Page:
The other crew members find the crashed spaceship: a very familiar horseshoe-shaped vessel. While exploring it, another crewman pokes some more of the fungus and inhales the resultant spores. Inside the ship, Daniels finds a dog tag for one "Dr. E. Shaw." Walter immediately realizes it belongs to Dr. Elizabeth Shaw of the Prometheus, which famously disappeared ten years earlier. This is further confirmed by Daniels finding a photo of Shaw with her husband and then Oram accidentally bumps a button in the ship's control room and activates a staticky hologram of what we are supposed to infer is Shaw (never mind it looks as much like an Independence Day alien as it does a human woman) singing John Denver while seated at the controls.

Naturally, both of the spore-infected men begin getting sick around the same time. Everyone begins heading back to the lander, where the pilot has prepped the med bay and alerted the Covenant. Unfortunately, the pilot already begins to panic when she sees the crewman vomiting blood and struggling to breathe. When something on the man's back bursts and splatters her with blood, the pilot seals the med bay and flees. Unfortunately, she calls her husband, Tennessee, in her panic so now he's worried for her, too.

And then a spiny fetus monster bursts out of the man's back--our first look at the film's much touted "Neomorph," which I will speak more on later. For now the baby Neomorph proves itself a nasty customer by ignoring the knife Oram's wife points at it and tearing her face off. The panicked pilot now returns with a gun and finally grants the dying woman's prior request to open the damn med bay door. Except, since this is an Idiot Picture, the pilot slips in the pool of blood and shoots the ceiling, and then manages to close the med bay door on her foot so she is limping away when the Neomorph baby inevitably smashes out of the door's window.

Shrooms: Not Even Once.
Oh, it gets dumber. For when the Neomorph chases her into the cargo bay, the pilot fires wildly at it until she manages to hit the huge yellow explosive tanks. So, as we see the Neomorph hilariously flee to safety, the whole lander is engulfed in an explosion. While Daniels is busy keeping Oram from running into the flames, the other infected crewman goes into a seizure and then vomits up another Neomoprh in a gout of blood. Walter watches the creature run off into the wheat with a truly priceless "huh, that was a thing" expression.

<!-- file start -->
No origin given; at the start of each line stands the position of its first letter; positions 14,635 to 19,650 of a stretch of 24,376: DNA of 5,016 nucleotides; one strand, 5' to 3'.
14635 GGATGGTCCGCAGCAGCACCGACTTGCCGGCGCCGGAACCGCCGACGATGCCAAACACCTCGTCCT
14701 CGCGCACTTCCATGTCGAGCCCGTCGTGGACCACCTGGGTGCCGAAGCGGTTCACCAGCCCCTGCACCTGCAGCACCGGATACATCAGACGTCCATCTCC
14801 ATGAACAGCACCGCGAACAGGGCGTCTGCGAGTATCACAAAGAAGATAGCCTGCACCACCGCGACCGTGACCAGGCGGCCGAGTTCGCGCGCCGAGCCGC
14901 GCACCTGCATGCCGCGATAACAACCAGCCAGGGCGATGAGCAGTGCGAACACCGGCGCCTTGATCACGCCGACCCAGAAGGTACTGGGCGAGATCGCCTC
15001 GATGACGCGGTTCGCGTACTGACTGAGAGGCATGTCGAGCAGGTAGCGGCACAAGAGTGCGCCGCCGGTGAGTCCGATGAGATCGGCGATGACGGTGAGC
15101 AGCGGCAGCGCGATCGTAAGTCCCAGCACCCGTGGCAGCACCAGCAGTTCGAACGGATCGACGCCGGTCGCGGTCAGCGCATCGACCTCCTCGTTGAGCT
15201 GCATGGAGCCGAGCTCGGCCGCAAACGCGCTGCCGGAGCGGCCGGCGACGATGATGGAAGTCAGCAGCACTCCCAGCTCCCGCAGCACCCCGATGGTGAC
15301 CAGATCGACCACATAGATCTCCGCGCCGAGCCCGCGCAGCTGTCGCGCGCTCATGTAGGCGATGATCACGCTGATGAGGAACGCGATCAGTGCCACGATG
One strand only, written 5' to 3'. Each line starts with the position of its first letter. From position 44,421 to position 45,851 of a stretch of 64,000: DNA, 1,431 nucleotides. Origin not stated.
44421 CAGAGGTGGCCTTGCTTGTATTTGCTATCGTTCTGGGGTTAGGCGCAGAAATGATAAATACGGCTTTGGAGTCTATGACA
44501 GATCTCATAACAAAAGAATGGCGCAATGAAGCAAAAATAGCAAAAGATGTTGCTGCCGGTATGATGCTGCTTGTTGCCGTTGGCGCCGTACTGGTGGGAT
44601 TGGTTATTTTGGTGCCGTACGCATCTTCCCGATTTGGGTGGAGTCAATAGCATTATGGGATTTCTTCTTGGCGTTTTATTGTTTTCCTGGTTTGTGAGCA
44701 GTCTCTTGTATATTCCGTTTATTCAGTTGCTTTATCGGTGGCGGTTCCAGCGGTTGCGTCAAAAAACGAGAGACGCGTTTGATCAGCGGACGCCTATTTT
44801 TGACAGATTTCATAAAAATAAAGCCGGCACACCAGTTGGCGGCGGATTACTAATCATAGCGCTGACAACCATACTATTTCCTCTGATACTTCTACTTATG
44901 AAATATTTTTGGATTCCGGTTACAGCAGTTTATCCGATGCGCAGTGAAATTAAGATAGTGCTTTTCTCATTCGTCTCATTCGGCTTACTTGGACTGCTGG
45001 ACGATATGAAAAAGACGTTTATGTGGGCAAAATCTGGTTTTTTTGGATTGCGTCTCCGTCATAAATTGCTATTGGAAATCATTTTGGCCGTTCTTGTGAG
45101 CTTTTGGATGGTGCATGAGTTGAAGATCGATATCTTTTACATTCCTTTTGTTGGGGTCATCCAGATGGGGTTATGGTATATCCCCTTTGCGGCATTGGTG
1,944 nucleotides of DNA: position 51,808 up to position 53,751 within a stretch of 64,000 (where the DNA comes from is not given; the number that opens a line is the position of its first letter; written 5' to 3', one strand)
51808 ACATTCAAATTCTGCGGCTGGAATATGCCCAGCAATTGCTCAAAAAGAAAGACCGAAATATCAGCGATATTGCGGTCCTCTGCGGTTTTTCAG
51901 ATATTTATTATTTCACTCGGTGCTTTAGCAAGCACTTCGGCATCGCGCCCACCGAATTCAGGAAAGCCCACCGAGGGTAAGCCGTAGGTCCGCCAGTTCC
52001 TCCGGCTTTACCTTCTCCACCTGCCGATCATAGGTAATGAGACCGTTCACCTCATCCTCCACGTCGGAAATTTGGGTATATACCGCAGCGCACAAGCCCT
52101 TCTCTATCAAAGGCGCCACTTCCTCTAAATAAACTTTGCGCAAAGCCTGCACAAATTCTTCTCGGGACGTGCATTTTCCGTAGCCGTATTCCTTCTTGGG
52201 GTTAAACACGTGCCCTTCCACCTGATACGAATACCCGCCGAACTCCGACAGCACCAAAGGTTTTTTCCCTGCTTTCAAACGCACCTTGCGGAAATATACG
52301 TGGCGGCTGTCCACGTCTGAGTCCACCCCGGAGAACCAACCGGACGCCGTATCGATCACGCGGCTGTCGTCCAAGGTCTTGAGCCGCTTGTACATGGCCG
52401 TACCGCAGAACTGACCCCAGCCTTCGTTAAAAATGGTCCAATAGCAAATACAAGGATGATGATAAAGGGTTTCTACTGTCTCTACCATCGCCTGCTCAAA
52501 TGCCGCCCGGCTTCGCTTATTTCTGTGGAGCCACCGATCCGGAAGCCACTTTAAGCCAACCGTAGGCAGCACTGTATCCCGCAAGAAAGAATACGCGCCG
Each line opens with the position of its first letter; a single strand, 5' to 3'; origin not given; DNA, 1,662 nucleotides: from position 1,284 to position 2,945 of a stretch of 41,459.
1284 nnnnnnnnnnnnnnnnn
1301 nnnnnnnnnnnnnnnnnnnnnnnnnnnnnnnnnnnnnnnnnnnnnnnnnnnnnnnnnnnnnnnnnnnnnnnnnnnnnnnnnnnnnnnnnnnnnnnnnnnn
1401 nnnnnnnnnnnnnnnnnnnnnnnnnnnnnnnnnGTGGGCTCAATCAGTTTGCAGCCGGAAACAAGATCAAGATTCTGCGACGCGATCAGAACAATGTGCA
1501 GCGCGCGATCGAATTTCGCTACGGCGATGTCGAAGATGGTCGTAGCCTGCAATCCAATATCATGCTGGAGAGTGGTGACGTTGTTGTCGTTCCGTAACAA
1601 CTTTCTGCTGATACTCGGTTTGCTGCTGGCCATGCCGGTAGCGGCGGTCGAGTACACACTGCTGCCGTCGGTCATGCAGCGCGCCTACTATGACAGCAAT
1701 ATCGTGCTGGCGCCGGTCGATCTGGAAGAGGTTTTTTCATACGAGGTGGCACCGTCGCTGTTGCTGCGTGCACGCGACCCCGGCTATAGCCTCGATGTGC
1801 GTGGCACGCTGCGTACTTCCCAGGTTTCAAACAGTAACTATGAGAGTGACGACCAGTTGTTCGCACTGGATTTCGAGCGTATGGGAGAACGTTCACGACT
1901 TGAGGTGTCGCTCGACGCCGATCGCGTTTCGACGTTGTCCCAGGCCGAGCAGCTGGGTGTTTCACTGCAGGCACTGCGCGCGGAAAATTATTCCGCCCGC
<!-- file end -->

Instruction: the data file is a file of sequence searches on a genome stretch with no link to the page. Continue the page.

Naturally, a huge ion storm is keeping the Covenant from hearing the away team's distress calls now. And we get an actually nice moment where we find out that the dead crewman was married to one of the other men on the team, but isn't it amazing how even in a fucking futuristic mainstream sci-fi movie from 2017 the best we can seem to do is casually infer a homosexual couple?

Walter just manages to save Daniels from being ambushed by a much larger Neomorph as it returns, but he gets his left hand bitten off in the process. Another crewman dies when the beast knocks his jaw off with its tail and I think it mauls another one before their bullets wound it badly enough that it flees. The other Neomorph attacks, but as it attempts to maul...someone, it is driven off by a mysterious man in a hooded cape firing a flare into the air. When he yells at them, in English, to follow, they don't hesitate.

The stranger leads them to the films's best and mostly wasted visual--a ruined alien city filled with humanoid bodies frozen in their last moments before some horrific catastrophe.

Once inside a building, their savior reveals himself to be David--who has someone grown long, stringy hair so I guess androids can grow hair? David dramatically explains that the ship he and Shaw were on was carrying a deadly virus that deployed when they crashed. Not only was Shaw killed in the crash, but so was all non-botanical life on the planet. He assures the crew that they all know if they were infected, but when Oram says they need to be sure lest they endanger the 2,000 colonists--David seems to be a little too delighted by that number of vulnerable humans.